The New Forest has a long and proud history of commoning: the system whereby even today certain people have the right to release animals onto the open forest and collect firewood. It has given the forest its mosaic of grazed habitats and influences many aspects of the local communities.
Although common rights were once widespread in Britain and Europe, they have been lost in many areas due to the enclosure of common land and the demise of former royal forests. The New Forest remains one of the few extensive lowland commons where rights are still widely practised and a strong commoning culture continues.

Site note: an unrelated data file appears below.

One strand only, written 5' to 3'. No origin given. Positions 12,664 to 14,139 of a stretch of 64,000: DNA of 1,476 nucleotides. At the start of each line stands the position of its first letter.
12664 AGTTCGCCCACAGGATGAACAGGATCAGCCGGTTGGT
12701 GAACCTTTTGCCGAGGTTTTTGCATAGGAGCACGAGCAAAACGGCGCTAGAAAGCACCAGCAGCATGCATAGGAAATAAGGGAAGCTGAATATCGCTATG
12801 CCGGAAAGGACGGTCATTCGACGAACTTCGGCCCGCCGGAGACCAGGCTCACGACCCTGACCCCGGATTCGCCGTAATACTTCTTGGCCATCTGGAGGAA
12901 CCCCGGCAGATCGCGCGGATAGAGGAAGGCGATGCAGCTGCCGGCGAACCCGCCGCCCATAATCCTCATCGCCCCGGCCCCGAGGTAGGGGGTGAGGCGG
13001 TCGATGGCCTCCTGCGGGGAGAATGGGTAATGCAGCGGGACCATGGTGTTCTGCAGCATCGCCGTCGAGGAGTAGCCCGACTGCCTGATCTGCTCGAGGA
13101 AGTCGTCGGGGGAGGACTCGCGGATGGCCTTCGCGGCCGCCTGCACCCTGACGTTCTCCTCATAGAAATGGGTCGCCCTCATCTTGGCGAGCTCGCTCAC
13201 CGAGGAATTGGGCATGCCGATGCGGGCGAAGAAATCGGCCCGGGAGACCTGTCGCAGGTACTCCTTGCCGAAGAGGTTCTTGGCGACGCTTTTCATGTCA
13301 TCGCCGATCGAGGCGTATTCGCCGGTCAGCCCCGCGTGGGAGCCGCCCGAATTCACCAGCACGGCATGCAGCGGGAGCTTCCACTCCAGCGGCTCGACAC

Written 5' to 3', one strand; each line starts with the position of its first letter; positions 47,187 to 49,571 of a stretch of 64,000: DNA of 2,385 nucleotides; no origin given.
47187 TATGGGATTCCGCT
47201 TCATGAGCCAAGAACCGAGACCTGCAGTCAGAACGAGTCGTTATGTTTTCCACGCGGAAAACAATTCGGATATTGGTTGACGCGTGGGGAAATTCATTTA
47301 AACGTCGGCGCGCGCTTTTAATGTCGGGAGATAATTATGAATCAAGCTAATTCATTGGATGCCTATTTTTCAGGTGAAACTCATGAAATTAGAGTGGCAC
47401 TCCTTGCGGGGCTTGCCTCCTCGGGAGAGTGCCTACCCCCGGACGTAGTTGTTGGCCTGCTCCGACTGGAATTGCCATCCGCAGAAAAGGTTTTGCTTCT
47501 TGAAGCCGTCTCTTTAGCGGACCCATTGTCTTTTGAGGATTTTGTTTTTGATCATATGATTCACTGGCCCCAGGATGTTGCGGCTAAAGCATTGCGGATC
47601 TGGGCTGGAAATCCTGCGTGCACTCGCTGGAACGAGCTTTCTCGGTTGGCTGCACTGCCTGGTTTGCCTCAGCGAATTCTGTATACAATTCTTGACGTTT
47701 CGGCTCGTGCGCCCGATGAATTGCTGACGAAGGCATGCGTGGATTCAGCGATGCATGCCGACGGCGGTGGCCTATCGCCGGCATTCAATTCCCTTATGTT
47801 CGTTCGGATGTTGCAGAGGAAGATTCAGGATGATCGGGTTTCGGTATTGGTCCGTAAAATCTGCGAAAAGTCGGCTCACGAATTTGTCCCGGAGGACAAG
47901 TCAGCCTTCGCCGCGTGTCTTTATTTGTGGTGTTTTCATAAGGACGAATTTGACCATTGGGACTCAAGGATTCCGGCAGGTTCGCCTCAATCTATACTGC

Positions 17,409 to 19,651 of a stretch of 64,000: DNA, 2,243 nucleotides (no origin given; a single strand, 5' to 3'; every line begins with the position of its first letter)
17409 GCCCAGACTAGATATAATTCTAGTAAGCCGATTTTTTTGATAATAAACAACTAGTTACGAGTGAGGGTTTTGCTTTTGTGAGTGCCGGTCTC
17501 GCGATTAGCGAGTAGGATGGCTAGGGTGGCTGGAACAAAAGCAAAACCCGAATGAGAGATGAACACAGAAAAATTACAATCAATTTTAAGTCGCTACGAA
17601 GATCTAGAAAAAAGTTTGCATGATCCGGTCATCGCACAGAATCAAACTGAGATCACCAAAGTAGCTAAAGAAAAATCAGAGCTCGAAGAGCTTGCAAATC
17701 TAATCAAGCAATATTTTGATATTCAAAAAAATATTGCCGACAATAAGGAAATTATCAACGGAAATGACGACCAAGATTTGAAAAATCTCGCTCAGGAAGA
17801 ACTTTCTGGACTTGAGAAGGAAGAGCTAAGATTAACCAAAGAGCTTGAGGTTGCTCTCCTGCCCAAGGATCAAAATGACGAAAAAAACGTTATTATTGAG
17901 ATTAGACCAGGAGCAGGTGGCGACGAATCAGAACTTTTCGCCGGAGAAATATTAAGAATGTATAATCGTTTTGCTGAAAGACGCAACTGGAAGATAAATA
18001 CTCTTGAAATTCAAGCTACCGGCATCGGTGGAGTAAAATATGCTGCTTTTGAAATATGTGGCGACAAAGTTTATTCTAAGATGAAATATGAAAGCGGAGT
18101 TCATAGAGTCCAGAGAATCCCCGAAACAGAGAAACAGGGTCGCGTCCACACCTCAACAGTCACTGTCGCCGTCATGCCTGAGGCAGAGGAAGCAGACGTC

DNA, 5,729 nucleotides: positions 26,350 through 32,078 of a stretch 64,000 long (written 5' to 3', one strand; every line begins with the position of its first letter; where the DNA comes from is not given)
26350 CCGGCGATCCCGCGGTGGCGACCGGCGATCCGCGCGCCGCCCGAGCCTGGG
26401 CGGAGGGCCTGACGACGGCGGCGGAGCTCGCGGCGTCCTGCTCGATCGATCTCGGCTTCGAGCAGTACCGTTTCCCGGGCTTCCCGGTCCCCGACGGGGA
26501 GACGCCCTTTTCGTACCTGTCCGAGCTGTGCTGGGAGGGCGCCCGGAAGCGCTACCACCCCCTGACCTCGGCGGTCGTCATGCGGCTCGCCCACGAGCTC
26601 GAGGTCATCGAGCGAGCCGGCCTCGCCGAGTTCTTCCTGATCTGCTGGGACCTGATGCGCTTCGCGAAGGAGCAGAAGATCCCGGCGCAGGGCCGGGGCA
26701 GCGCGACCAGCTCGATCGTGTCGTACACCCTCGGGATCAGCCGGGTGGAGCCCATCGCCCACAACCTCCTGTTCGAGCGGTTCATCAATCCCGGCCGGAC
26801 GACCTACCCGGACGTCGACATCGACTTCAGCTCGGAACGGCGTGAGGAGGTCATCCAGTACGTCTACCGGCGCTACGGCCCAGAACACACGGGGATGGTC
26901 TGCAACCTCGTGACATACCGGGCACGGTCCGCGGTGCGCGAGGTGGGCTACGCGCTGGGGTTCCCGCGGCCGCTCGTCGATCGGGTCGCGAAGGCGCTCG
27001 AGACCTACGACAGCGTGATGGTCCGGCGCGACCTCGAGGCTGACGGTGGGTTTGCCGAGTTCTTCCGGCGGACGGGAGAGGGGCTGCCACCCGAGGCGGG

The challenge is to enable commoning to thrive alongside greatly increased neighbouring populations, a vibrant and important tourism economy, increased traffic, and rising land and house prices.
Find out more about Europe's largest HLS scheme, supporting commoning and New Forest habitats.